Jayapriya Vasudevan is active in the publishing industry for more than 20 years. From editing and event management to sales and distribution, she has ‘done it all.’ With a partner she set up India’s first bookstore café in Bangalore. The Bookseller magazine hailed her as “one of India’s most dynamic booksellers.”
In a conversation with Kabuliwala Kamal Pruthi, Jayapriya Vasudevan shares her initial ideas of coming up with a bookstore café, the challenges of running it, of how Jacaranda agency happened, her advice for writers and publishers et al.
Share your own untold story and journey into the publishing industry.
Always before my time! have done things before the world is ready for it. A bookstore cafe that was so hard to run! The agency that took five years to get off the ground…
I started off working at east west books with the wonderful KS Padmanabhan (company that is now Westland) and moved on to set up jacaranda after meandering through publishing.
I joined publishing straight out of college. I grew up in Kolkata surrounded by books and people. Both my father and grandfather were writers.
If you were not into publishing, what would you be?
I joined publishing by accident but cannot think of anything else I could have ever done.
If I could one word to define my life, it would be serendipity.
From editing to event management to sales and distribution, you have “done it all” in the publishing industry. If you were to look back in times, what was the most satisfying aspect of publishing which kept you happy?
Running a bookstore and running an agency equally. I think in order to run a lit agency; my experience with the other aspects makes it easier. It’s a way to sort of marry everything I know to my current job.
You were the first person to come up with the idea of Bookstore Café in India. How did it happen? What was the idea behind?
I had a partner in the store. It was a common idea and dream. It just happened. One thing led to another and there was Vikram Seth inaugurating the store.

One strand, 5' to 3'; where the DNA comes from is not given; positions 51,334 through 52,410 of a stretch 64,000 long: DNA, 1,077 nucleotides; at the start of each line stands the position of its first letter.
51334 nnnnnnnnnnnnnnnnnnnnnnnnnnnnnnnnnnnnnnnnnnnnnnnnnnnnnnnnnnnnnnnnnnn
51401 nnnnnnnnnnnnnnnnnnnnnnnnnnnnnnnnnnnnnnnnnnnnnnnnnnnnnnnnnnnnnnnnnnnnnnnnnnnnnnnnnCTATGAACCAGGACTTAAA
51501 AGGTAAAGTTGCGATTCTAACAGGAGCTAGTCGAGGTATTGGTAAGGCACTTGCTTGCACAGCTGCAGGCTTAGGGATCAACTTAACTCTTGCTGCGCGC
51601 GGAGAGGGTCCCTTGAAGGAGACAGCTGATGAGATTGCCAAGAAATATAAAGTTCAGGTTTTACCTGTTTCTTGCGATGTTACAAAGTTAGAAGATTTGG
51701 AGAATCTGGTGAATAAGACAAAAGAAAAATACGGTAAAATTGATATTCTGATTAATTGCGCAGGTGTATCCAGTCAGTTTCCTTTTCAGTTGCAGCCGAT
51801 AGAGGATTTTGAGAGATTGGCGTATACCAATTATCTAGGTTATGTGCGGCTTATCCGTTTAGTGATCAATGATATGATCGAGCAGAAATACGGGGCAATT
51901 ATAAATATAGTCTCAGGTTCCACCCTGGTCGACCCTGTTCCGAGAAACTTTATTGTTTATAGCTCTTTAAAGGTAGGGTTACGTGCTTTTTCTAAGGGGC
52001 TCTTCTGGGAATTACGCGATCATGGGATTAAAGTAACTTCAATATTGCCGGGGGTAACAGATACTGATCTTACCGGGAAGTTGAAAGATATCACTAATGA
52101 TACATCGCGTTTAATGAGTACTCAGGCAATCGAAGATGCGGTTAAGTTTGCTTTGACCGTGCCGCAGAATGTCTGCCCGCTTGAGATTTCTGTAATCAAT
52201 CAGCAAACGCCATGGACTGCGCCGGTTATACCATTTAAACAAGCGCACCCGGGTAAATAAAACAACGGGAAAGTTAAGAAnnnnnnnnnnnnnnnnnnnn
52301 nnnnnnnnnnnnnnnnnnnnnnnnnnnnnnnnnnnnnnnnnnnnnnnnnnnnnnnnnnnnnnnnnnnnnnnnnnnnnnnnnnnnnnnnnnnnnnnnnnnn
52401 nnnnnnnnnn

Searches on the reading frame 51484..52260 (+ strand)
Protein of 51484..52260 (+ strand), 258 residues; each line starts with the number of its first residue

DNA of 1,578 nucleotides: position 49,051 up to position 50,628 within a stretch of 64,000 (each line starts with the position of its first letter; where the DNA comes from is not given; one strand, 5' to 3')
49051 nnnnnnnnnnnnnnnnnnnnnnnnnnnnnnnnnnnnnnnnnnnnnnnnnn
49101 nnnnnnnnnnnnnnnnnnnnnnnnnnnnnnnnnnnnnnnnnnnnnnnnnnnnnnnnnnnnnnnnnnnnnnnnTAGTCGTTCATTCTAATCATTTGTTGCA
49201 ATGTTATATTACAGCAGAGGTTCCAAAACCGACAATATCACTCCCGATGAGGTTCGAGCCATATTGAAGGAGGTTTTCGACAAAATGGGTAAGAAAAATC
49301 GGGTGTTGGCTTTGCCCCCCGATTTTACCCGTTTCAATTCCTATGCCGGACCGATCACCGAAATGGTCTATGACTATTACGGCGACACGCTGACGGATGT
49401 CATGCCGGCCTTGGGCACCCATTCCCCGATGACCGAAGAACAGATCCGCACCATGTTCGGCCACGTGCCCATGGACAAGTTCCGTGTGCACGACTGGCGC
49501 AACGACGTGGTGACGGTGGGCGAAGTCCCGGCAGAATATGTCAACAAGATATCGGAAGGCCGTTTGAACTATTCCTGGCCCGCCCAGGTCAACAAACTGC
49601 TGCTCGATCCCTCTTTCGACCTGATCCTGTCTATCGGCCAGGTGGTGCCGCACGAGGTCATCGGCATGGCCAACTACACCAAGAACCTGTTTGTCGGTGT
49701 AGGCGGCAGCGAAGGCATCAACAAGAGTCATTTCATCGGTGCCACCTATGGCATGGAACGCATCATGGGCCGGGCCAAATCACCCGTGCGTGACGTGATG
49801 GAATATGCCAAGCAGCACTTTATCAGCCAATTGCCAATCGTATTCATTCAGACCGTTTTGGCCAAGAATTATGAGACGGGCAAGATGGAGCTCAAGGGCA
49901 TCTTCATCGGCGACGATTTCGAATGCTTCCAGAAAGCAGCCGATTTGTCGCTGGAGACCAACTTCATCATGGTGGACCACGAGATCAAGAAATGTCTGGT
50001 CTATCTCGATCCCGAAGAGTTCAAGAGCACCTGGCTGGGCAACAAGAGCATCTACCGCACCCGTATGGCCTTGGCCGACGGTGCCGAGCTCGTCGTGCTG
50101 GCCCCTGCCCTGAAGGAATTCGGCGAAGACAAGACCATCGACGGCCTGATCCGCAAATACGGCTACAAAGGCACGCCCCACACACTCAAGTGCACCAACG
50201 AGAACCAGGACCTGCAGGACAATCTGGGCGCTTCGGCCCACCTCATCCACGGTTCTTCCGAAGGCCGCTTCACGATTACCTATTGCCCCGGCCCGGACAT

What were the challenges of running the bookstore cafe?
It was tough to get people to come to a store that was not on the main road. It was tough to keep doing events to make customers come in. and it was tough to be snobbish and only sell certain kinds of books. It was clearly too good to last. Ironically, it would do very well in today’s times.
How did Jacaranda agency happen?
The idea was simple. Through the bookstore, I knew writers and I knew publishers. It seemed the perfect thing to do, a kind of connecting the dots exercise. I opted out of the bookstore and set up jacaranda without a clear idea of how an agency worked. I sort of had to figure it out for myself and it was quite difficult. Additionally, publishers were wary of the whole idea.
How was the initial response?
There were some who refused to even meet me and others who wholly embraced the idea. I took on 9 books after reading 40 manuscripts. I had an editor friend and we worked very hard on our list and sent the books out in really good shape. They all sold. One at a time. And all to penguin. I sold only India rights for five years and again, was lucky enough to get a wonderful mentor. Paul marsh of the marsh agency. He took me under his wing and taught me how to sell rights everywhere.
What sets Jacaranda apart from other literary agencies?
We are regional. We work out of three countries (India, Singapore and the Philippines). We’re an all women agency. We are particular about what we take on. Actually, all agencies have their own ways of working. We don’t compete. As agents, our job is to represent our writers well and sell their books. It doesn’t matter what another agent does.
What have been the highlight and most challenging aspect of your publishing career?
Starting off was tough. And three years ago, we pretty much rebuilt and redefined the agency. It’s walking that thin line between author and publisher, managing expectations that are always difficult. And it won’t go away!
Are there any challenges in keeping the best interest of the author as well as the publishing companies? If any, what are they?
Always. Because as agents we work for the author and not the publisher. It’s a thin line. A fine line. A space between a rock and a hard place.
The Bookseller magazine hailed you as “one of India’s most dynamic booksellers.” How does it feel?
At that time, when I ran a bookstore, it felt wonderful. Recognition is good. Now its history. I sell books differently now.
What two lessons would you like to impart through your masterclass at Publishing Next 2016?
To an author: rewrite, edit, rewrite, edit
To publishers, be more open about books you buy. Not all books can be bestsellers.
What is your opinion about events like Publishing Next? What role are they playing?
In publishing, it’s all about conversations and connections. Events like these are also needed.
Publishing Next is an annual gathering of publishers, authors, editors, translators, librarians, book retailers, printers, technologists, service providers and policymakers from all over India and abroad. The event is organized by Goa-based CinnamonTeal Publishing, since 2011.
Dates: 15th 16th 17th September 2016
Venue: Kochi, Kerala